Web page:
Senator Ted Kennedy Has Brain Cancer

May 20, 2008

Parietal Lobe of Brain

Senator Edward M. “Ted” Kennedy (D-Mass.), 76, has been diagnosed with brain cancer. The malignant brain tumor, a glioma, was found during a brain biopsy at Massachusetts General Hospital in Boston following Kennedy’s Saturday seizure at his Cape Cod, MA home. Survival rates for this type of brain tumor average six to eight months, with a few patients surviving about two years. Kennedy’s tumor is in the left parietal lobe.

 

Senator Ted Kennedy

About 9,000 Americans per year are diagnosed with malignant gliomas, or glioblastoma multiforme. The grade 4 aggressive tumors are the most common type of brain cancer in adults. According to the National Institutes of Health (NIH), the prognosis for patients with malignant gliomas is poor. Glioma is a primary central nervous system (CNS) tumor, originating in the brain. Treatment consists of chemotherapy and radiation. Motor strength for the right side of the body is controlled by the left parietal lobe; speaking and writing abilities may be affected. Gliomas do not metastasize via the bloodstream, but can spread through cerebrospinal fluid, causing “drop metastases” to the spinal cord. The highly vascular tumors tend to infiltrate brain tissue, producing areas of necrosis and hypoxia (oxygen-starved areas). They often break down the blood-brain barrier in the area of the tumor. Even with surgical excision, gliomas almost always grow back.

Sen. John McCain (R.-Ariz.) characterized Kennedy as one of the “last lions” in the Senate and “the single most effective member of the Senate.” Always considered a champion of the people, Kennedy, a 45-year political veteran and power broker, is pro-choice, supports gun control and is one of only five U.S. Senators who have come out in favor of same-sex marriages, which are legal in his home state of Massachusetts. Sen. Nancy Pelosi (D.-Calif.) characterized Kennedy as “a fighter…a champion in fighting for health care for all Americans.”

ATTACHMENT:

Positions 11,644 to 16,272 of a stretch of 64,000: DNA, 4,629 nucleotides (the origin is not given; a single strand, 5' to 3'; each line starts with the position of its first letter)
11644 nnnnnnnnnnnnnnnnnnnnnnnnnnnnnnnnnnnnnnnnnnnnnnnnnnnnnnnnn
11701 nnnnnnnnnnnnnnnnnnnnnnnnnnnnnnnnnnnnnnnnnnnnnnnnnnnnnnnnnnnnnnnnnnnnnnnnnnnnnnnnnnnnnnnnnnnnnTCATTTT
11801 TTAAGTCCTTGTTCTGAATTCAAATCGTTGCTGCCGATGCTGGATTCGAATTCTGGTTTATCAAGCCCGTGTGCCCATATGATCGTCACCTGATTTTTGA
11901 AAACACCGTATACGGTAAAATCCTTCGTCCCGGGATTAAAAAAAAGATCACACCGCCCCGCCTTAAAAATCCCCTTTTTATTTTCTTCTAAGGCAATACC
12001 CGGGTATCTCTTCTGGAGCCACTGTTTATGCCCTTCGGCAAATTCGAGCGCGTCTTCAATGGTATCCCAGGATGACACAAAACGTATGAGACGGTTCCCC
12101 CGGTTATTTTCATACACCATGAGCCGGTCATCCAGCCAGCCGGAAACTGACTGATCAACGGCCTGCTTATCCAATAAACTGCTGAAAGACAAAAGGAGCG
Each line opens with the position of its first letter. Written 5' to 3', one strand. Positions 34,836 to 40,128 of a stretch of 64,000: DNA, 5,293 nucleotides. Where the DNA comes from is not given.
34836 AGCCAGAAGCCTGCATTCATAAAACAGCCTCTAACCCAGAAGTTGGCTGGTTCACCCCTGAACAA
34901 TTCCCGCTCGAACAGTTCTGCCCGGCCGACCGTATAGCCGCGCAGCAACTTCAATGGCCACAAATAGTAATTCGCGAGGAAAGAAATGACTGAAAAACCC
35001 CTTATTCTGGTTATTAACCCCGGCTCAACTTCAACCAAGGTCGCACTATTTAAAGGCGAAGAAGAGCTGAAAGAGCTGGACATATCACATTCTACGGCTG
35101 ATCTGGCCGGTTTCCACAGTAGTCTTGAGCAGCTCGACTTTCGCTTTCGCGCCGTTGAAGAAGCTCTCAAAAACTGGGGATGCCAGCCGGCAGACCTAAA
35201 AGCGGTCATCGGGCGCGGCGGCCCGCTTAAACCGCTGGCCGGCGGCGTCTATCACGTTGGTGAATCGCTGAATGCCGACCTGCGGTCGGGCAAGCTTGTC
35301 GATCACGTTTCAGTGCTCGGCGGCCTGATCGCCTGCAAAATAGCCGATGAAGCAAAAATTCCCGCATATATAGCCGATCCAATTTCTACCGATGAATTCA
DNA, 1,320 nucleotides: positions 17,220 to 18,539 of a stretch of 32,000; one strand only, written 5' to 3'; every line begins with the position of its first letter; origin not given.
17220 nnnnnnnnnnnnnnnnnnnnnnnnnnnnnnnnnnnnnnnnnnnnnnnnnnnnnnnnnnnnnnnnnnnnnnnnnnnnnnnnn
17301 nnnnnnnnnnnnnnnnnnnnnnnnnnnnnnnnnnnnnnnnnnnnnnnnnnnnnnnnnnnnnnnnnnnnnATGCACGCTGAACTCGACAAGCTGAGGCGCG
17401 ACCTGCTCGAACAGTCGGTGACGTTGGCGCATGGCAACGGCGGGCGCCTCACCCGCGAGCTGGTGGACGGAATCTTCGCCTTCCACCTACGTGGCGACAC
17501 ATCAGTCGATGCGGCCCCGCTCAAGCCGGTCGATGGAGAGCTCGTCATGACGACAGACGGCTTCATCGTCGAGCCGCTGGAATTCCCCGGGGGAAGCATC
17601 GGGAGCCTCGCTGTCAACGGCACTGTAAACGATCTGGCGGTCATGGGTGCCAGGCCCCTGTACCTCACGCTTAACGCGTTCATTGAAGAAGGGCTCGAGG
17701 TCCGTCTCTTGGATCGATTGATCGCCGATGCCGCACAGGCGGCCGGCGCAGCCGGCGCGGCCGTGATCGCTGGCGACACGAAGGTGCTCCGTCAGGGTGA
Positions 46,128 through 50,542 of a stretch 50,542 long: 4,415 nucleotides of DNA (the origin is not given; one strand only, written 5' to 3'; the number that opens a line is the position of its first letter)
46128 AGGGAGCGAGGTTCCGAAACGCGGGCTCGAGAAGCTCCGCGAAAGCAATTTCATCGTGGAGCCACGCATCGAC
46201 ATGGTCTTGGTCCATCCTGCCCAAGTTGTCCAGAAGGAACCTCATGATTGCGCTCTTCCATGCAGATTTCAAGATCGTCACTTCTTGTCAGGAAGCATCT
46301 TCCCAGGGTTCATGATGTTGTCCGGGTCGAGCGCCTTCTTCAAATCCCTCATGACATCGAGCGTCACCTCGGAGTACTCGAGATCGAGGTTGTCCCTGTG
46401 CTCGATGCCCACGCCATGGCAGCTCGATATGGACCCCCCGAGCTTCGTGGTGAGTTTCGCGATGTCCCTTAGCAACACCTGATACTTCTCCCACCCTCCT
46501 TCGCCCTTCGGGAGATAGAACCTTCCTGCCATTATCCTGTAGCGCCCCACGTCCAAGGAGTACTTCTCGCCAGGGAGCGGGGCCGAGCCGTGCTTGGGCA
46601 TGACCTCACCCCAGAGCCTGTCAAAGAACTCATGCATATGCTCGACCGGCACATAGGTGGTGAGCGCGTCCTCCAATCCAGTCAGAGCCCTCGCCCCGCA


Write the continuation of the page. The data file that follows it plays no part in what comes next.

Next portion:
Barack Obama and Ted Kennedy at American University

On 28 January, Sen. Kennedy upstaged President Bush’s last State of the Union address by endorsing Sen. Barack Obama (D.-Ill.) as the Democratic Party’s nominee for President at American University’s Bender Arena in Washington, DC. In what was viewed as a generational passing of the torch, Kennedy said: “I feel change in the air. Every time I’ve been asked over the past year who I would support in the Democratic Primary, my answer has always been the same: I’ll support the candidate who inspires me, who inspires all of us, who can lift our vision and summon our hopes and renew our belief that our country‚Äôs best days are still to come. I’ve found that candidate.”

Sen. Obama said the news about the civil rights champion is “heartbreaking.” He said he wouldn’t be where he is today without Kennedy. Ironically, after the Kentucky and Oregon primaries today, Obama is expected to declare that he has won a majority of the 3,253 pledged delegates, easily topping the 1,627 delegates needed to make the claim.

Kennedy is the second-longest serving Senate member, with only Senator Robert Byrd (D.-WV) having served longer. The most poignant tribute to Kennedy came from Sen. Byrd, who cried as he said: “I love you. I miss you. Thank God for you, Ted.”

Read more about Senator Kennedy’s riveting endorsement of Barack Obama.

Copyright ©2008 pajamadeen.com.



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